Auditory brainstem responses to air- and bone-conducted chirp stimuli in newborns and young adults.
Cobb, Kensi M.
Over the past half a century, considerable effort has been dedicated to the development of universal newborn hearing screening (UNHS) programs across the United States. Newborn hearing screenings have progressed from subjective assessments performed only on at-risk neonates to highly sensitive objective methods of screening auditory sensitivity in nearly all newborns in the country. The Joint Committee on Infant Hearing (JCIH, 2007), National Institutes of Health (NIH, 1993) and the American Speech-Language-Hearing Association (ASHA, 2004) all support the use of either otoacoustic emission (OAE) or automated auditory brainstem response (ABR) for UNHS. Because OAE testing only assesses cochlear function, ABR testing remains the gold standard for evaluating the functioning of the peripheral and central auditory system (i.e., to the level of the brainstem). Historically, ABRs have been evoked using a broadband click stimulus or tone burst stimuli. The click stimulus has been advocated for both neuro-diagnostic and newborn hearing screening applications. Recently, a chirp stimulus was developed to maximize the temporal synchronization of the responses from the underlying neural components. Researchers have shown that this increased synchrony produces larger amplitude ABRs in both adults and infants, even at low intensity levels, potentially reduces test time, and is comparable to the "stacked" ABR. To date, however, few researchers have investigated the effects of manipulating multiple stimulus parameters in both adult and neonate participants. The purpose of this dissertation was to collect normative data based on a multitude of stimulus manipulations, using both air and bone-conducted CE-Chirp and octave band stimuli in newborns and young adults. Additionally, ABR responses to air and bone-conducted chirp stimuli were compared to traditional ABRs to click and tonal stimuli in newborns. Latency and amplitude of ABR waveform components, primarily wave V, were examined. In Experiment 1, it was shown that ABRs to CE-Chirp stimuli are signifcantly (p < .05) larger in amplitude compared to traditional click and tonal stimuli. Statistically significant correlations (p < .0001) were found between testers for wave V latencies and amplitudes to air- and bone-conducted CE-Chirps in Experiment 2. Also, there were no statistically significant differences between testers with wave V latencies and amplitudes to air- and bone-conducted CE-Chirps (p < .05). In Experiment 3, it was revealed that, as expected, adults exhibited significantly (p < .05) larger ABR wave Vs than newborns, which underscores the importance for age-related normative values. In Experiment 4, neonates were found to have statistically significant (p < .0001) lower mean ABR thresholds for bone conduction than adults, but no statistically significant (p = .80) threshold differences were seen for air-conduction.. Overall, the results of these series of experiments support the notion that chirp stimuli may be equal or superior to tradtional click and tonal stimuli at assessing auditory function in both infants and adults. The CE-Chirp may also significantly reduce test time for ABR recording, which could enhance the efficiency of UNHS programs.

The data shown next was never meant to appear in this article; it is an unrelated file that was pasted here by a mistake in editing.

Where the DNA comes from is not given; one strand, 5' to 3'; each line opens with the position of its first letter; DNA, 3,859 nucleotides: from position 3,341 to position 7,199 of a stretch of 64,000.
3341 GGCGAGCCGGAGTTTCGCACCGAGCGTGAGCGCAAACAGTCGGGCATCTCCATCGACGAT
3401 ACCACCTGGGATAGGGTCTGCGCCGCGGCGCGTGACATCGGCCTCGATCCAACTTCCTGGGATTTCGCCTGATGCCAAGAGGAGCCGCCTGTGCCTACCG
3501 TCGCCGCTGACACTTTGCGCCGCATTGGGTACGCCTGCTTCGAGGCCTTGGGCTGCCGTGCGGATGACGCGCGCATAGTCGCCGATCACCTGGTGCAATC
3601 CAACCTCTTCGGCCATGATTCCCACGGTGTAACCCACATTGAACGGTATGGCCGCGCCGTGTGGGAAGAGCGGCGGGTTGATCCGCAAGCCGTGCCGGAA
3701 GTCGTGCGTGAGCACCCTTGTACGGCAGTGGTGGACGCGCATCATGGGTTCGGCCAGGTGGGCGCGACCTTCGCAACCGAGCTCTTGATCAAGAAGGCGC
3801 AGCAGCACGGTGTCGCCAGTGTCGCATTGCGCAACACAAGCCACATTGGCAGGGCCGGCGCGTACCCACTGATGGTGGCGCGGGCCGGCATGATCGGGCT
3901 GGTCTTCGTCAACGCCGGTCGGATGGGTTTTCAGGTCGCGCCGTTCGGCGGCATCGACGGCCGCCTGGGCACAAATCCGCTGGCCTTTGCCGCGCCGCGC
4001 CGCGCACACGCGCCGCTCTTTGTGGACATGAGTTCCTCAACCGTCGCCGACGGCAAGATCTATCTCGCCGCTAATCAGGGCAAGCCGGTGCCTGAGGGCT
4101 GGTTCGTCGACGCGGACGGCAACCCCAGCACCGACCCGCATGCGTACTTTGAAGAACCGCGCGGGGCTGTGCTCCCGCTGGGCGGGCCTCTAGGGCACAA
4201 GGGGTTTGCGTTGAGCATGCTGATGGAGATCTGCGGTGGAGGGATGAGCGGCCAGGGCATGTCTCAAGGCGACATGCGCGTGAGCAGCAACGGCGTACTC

Cobb, Kensi M.. (January 2015). Auditory brainstem responses to air- and bone-conducted chirp stimuli in newborns and young adults. (Doctoral Dissertation, East Carolina University). Retrieved from the Scholarship. (http://hdl.handle.net/10342/4932.)
Cobb, Kensi M.. Auditory brainstem responses to air- and bone-conducted chirp stimuli in newborns and young adults.. Doctoral Dissertation. East Carolina University, January 2015. The Scholarship. http://hdl.handle.net/10342/4932. February 16, 2019.
Cobb, Kensi M., “Auditory brainstem responses to air- and bone-conducted chirp stimuli in newborns and young adults.” (Doctoral Dissertation., East Carolina University, January 2015).
Cobb, Kensi M.. Auditory brainstem responses to air- and bone-conducted chirp stimuli in newborns and young adults. [Doctoral Dissertation]. Greenville, NC: East Carolina University; January 2015.
East Carolina University